1062, Baldwin, as guardian of King Philip, suppressed an insurrection of Gascons. (S) History of Great Britain, V1, Andrews, 1794, P71.

1063, Baldwin established a new Benedictine community at Ename. (S) Monastic Reform, Vanderputtten, 2013, P164.

1065, Tostig, earl of Northumberland in England, took refuge in Baldwin’s court.

1065, Countess Adela of Flanders contracted a ‘conventio’ with Abbess Elisabeth of Montivilliers. (S) Robert Curthose, Aird, 2011, P34.

3/20/1066, Haley’s comet appeard in the sky at its closest point to earth, and was interpreted as an evil omen.

5/1066, King Philip reached his majority and took over rule of France.

10/14/1066, Duke Willam of Normandy [Baldwin’s son-in-law] defeated killed King Harold at the Battle of Hastings, and became William the Conqueror of England.

Bef. 1067, Countess Adela and her husband Baldwin wrote to Archbishop Gervase of Reims requesting on St. Donatian. (S) Writing Medieval Biography, Bates, 2006, P112.

8/1067, Baldwin, in association with the King of France, attacked Robert [Rechin] the Burgundian. (S) Robert the Burgundian, Jessee, 2000, P77.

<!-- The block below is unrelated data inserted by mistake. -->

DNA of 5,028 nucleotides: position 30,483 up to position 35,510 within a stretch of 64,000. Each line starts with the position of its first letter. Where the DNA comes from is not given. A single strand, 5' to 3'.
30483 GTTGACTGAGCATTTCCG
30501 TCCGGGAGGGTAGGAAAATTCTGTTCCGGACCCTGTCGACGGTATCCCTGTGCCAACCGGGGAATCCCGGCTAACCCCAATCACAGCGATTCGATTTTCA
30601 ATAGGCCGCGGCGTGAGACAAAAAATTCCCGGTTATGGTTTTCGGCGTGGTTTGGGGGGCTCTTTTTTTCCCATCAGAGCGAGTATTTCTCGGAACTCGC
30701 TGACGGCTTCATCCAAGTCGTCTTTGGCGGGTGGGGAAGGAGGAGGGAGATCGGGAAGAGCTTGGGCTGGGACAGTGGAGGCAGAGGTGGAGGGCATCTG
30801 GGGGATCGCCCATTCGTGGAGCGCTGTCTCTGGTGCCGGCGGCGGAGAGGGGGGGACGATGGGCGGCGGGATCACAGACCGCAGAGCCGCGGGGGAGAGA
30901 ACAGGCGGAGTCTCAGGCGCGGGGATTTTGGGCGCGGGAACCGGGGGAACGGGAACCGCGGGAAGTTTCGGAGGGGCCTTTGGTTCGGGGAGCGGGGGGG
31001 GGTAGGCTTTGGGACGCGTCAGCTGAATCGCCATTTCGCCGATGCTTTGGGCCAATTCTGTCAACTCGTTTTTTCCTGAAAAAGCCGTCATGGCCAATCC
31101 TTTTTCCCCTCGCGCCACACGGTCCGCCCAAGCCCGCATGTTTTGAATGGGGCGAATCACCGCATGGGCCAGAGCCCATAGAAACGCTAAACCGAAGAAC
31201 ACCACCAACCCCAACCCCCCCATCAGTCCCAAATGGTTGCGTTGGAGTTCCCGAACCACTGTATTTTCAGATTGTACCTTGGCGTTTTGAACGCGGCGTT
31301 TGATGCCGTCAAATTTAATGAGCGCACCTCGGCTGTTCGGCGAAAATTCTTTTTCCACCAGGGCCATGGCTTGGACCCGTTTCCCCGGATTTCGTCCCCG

9/1/1067, Baldwin ‘the debonnaire’ died; buried at St. Pierre, Lille.


1068-71, Adela, Flandrensis comitissa, in an agreement with the abbess of Montvilliers. (S) Haskins Soc. Journal, V22, 2010, P73.

1072, At the instance of his mother Adela, Count Robert founded the priory of Watten near St. Omer. (S) History of Sacerdotal Celibacy, V1, Lea, 1907, P313.

1074, King Philip siezed Corbie, part of the dower of Adela. (S) Encyclopedia Britannica, V21, 1911, P378.

1076, Adela and her son Count Robert applied to Pope Gregory VII to clarify what they should do to those who did not comply with his reforms. (S) History of Sacerdotal Celibacy, V1, Lea, 1907, P312.

1/8/1079, Adela died; buried at the Benedictine monaster at Messines [Belgium].

(S) The Capetians, Bradbury, 2007. (S) Conqueror’s Son, Lack, 2007. (S) Queen of the Conqueror, Borman, 2012. (S) Foundation for Medieval Genealogy. (S) Families, Friends and Allies, Tanner, 2004, P83. (S) Norman Conquest, Barlow, 1983.

Children of Baldwin and Adela:

i. Baldwin of Mons (1512883264), born ~1031 in Flanders.

ii. Matilda of Flanders (378220549), born ~1033 in Flanders.

iii. Robert I of Flanders (756441642), born ~1035 in Flanders.

1063, ‘Rodbertus, Baldwini potentissimi iunior filius, Frisiam subintrat.’ (S) FMG.